Ford Transit Connect, 2010: The Weekly Driver Review

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After quick success in several worldwide markets, the 2010 Ford Transit Connect was introduced in North America in mid-2009 after its debut at the 2008 Chicago Auto Show. Unlike wildly configured new vehicles like the Nissan Cube and Kia Soul, the Transit Connect joined the marketplace for a specific reason — practicality.It’s a utilitarian van ideal for small business owners who need a comfortable transport panel van, but it’s also a good crossover passenger vehicle. Ford calls it a leisure activity vehicle.

Named “North American Truck of the Year 2010” at the North American International Auto Show (NAIAS), the 2010 Ford Transit Connect can seat five, but can also be configured to seat two.


It has minivan-like sliding rear-side doors and two rear “barn doors” similar to a commercial van. The Transit Connect is front-wheel drive and comes in XL and XLT trim levels. The sole powertrain teams a 136-horsepower 2.0-liter 4-cylinder engine with a 4-speed automatic transmission.

Ford’s official web site features several examples of small businesses customizing the Transit Connect with various signage and with several interior modifications. The examples all provide ideal reasons why 600,000 Transits have sold in 58 countries and on four continents since the “leisure activity vehicle” debuted in 2003.

The Weekly Driver Test Drive

It didn’t take more than a few minutes on my first drive in the Transit Connect to generate comments. One relative (my wife) and one acquaintance (the woman in the local drive-thru coffee kiosk) suggested I open my own airport van service to compete with Super Shuttle.

Another friend thought I should become a painting contractor or open an ice cream delivery company. All of the comments were funny and some made sense. With its tall profile, slide rear doors and rear “barn doors,” the Transit Connect is an attention-grabber.

Interior

The Transit Connect is aptly named via its utilitarian interior. It’s a work truck with side panels and tie-down hooks and wide open space. It’s the ideal workmanlike vehicle for lugging around the tools and supplies of a small business of choice.

The cloth front and back seats are comfortable and spacious, with seating for five. Controls and all functions are straightforward, with the exception of the computer system, the vehicle’s most unique feature. It’s called a “workplace solutions” system incorporated into navigation system.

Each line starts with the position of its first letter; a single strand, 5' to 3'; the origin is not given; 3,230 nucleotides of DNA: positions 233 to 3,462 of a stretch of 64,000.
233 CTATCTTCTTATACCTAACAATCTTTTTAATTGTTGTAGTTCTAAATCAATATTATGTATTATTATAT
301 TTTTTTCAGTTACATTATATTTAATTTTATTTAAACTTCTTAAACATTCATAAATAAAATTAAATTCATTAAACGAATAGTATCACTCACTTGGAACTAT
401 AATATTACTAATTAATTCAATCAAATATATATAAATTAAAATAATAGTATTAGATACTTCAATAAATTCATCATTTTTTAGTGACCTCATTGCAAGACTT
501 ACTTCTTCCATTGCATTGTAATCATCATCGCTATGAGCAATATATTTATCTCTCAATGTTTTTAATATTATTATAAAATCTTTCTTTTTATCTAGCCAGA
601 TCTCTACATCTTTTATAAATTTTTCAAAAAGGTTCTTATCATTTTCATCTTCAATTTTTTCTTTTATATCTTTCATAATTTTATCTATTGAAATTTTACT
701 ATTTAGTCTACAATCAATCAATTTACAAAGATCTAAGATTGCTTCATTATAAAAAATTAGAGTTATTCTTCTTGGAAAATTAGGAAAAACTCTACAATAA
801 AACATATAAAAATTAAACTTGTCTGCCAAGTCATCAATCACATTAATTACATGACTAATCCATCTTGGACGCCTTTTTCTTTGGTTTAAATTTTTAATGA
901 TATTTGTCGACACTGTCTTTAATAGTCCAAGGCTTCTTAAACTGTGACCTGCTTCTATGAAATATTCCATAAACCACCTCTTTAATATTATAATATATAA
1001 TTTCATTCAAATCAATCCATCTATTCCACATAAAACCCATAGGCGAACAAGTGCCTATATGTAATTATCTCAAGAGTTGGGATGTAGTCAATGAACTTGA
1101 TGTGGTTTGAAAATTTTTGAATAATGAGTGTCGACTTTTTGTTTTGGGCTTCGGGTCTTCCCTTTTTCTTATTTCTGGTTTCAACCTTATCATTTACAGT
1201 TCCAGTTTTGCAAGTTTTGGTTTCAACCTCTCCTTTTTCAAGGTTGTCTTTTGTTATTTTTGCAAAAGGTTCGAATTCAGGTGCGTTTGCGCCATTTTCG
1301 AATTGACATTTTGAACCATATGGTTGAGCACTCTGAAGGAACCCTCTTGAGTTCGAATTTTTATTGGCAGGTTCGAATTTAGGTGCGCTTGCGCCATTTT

The system includes a wireless keyboard stored in a shelf running across the top of the dashboard. When the system is downloaded (there’s a few-minute delay) word processing, email, web browsing and several other functions are available.

With other available features like Tool Link (a radio frequency identification system for tools) Crew Chief (fleet tracking) and a multiple configuration option for bulkhead, racks, bins and uplift, the Transit Connect is the modern-day, enclosed version of a pick-up truck. Or, as Ford describes it: “the ideal urban-oriented, light-duty commercial van.”

Exterior

With its tall profile, the Transit Connect is hard to miss. There’s nothing spectacular, with two exceptions. For a utilitarian van, there’s a lot of consideration for the vehicle as a passenger vehicle with its large front, side and rear windows. The rear “barn doors” can also fold back against the sides of the vehicle by unlatching an interior pin on the each door and hooking the doors to an outside latch.

Likes

Versatility.

High positioned driver’s seat offers panoramic views.

Comfortable seats.

Big windows offer good vision.

Vast cargo space (135 cubic feet) and head room (79 inches floor to top).

East-to-adjust seats.

Dislikes

Underpowered.

Noisy drive, particularly on freeway since there’s no insulation on the cabin walls.

Sliding, second-seat door is cumbersome, difficult to close.

2010 Ford Transit Connect: Facts & Figures

Acceleration: Not tested.
Antilock brakes: Standard
Fuel economy: 22-25 mpg city/highway
Government Safety Ratings — Front: driver (five stars), passengers (four stars); Side: front (five stars), rear (five stars); Rollover resistance (three stars).
Manufacturer’s Suggested Retail Price: $22,350.00
Price As Tested: $24,975.00
Warranty: Bumper to bumper, 3 years/36,000; Powertrain, 5 years/60,000 miles; Roadside assistance 5 years/60,000 miles.

What Others Say:


“For businesses looking to field a fleet of the little vans, the Transit Connect looks like a great value. For personal-use buyers like the members of the Art League, the Transit Connect’s personalization potential as a blank canvas makes it priceless.”
—- Popular Mechanics.

“This van is not designed for driver gratification; it’s all business. As an urban commercial hauler, it’s great and even a little bit distinctive.”
—- Car and Driver

“The Transit Connect is European chic with a Puritan work ethic.”
—- Detroit News

The Weekly Driver’s Final Words:


“It’s not very fast and it’s not particularly handsome. But it has the making of a good wannabe ice cream delivery truck or it could be a handyman’s best friend. Driving it made me want to open a small business, drive around town, talk to people and fix stuff or at least sell elixir or ice cream.”

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